Mike Absmeier focuses his practice on complex commercial litigation in a broad array of areas, including energy, securities, contractual, fiduciary duty, executive compensation, construction, and partnership disputes. Mike joined Gibbs & Bruns in 2005. Mike serves as one of the firm’s co-managing partners.
Mike served as an active-duty Armor officer in the United States Army from 1998 to 2002, attaining the rank of Captain. During that time, Mike served as an M1A1 tank platoon leader, a tank company executive officer, and a general staff officer.
Benjamin Carpenter, II, et al., and Briscoe Ranch, Inc., v. Dolph Briscoe, III, et al. and In the Estate of Janey Briscoe Marmion, Deceased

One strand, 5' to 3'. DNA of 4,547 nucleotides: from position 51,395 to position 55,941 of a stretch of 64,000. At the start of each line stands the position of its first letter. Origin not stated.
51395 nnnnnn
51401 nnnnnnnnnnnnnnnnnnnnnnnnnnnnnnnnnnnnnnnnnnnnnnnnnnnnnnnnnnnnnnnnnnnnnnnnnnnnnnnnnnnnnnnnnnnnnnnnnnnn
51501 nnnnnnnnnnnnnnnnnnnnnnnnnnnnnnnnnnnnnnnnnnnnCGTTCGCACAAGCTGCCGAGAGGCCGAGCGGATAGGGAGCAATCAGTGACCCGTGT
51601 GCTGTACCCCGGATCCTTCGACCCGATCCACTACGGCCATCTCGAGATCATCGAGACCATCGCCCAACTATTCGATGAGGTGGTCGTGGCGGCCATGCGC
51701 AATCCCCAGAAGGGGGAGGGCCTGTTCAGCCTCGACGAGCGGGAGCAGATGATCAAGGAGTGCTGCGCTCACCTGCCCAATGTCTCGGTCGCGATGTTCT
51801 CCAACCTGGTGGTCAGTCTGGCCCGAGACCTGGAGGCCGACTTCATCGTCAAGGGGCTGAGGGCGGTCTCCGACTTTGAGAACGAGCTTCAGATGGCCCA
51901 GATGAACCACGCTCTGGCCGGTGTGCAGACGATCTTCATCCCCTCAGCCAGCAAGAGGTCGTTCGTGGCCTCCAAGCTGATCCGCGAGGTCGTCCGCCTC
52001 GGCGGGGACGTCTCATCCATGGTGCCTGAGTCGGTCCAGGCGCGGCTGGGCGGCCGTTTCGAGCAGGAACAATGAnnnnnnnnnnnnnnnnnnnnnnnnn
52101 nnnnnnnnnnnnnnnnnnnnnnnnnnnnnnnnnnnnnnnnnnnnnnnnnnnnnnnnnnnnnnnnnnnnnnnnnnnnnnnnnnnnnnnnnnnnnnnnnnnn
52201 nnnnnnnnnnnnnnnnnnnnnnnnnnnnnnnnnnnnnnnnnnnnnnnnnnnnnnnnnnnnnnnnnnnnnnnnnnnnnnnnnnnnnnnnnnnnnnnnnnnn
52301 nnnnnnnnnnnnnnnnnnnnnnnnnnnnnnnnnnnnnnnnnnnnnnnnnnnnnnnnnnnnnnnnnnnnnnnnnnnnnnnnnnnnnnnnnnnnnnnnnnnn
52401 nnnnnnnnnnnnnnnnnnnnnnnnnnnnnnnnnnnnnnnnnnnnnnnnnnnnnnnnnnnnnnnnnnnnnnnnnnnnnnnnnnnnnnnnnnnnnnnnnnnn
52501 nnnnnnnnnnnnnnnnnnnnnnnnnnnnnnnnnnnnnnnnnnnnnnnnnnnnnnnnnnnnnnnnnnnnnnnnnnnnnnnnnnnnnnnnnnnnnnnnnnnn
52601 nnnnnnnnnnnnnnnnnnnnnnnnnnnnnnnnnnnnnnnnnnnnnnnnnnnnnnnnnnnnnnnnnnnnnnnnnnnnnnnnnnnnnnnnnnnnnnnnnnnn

Represented Cele Briscoe Carpenter and her family against her brother, Dolph “Chip” Briscoe, II, in a dispute over the Briscoe family’s decades-old South Texas ranching business. Founded by former Governor of Texas, Dolph Briscoe, Brisco Ranch, Inc. (BRI) is one of the nation’s largest ranching operations, owning over 600,000 acres of land, valuable interests in several Texas banks, and other assets. We filed a derivative lawsuit based on Chip’s actions as the President and Chairman of BRI after the Governor’s death. Specifically, the Carpenters alleged that Chip violated his legal obligations as an officer and director of BRI in an effort to eliminate Cele and her family’s ownership and participation in the company by Chip secretly usurping corporate opportunities by purchasing approximately 50,000 acres of nearby South Texas ranch land for himself or his own personal entities—rather than for BRI. Additionally, the Carpenters alleged that Chip refused to responsibly invest BRI cash or issue shareholder dividends, and instead hoarded some $243 million in low interest-bearing accounts at the First State Bank of Uvalde—a bank at which Chip himself served as Chairman. In these and other ways, the suit alleged that Chip attempted to superficially devalue the Carpenters’ shares so that he can purchase them at a discount and “squeeze” the Carpenters out of the family business.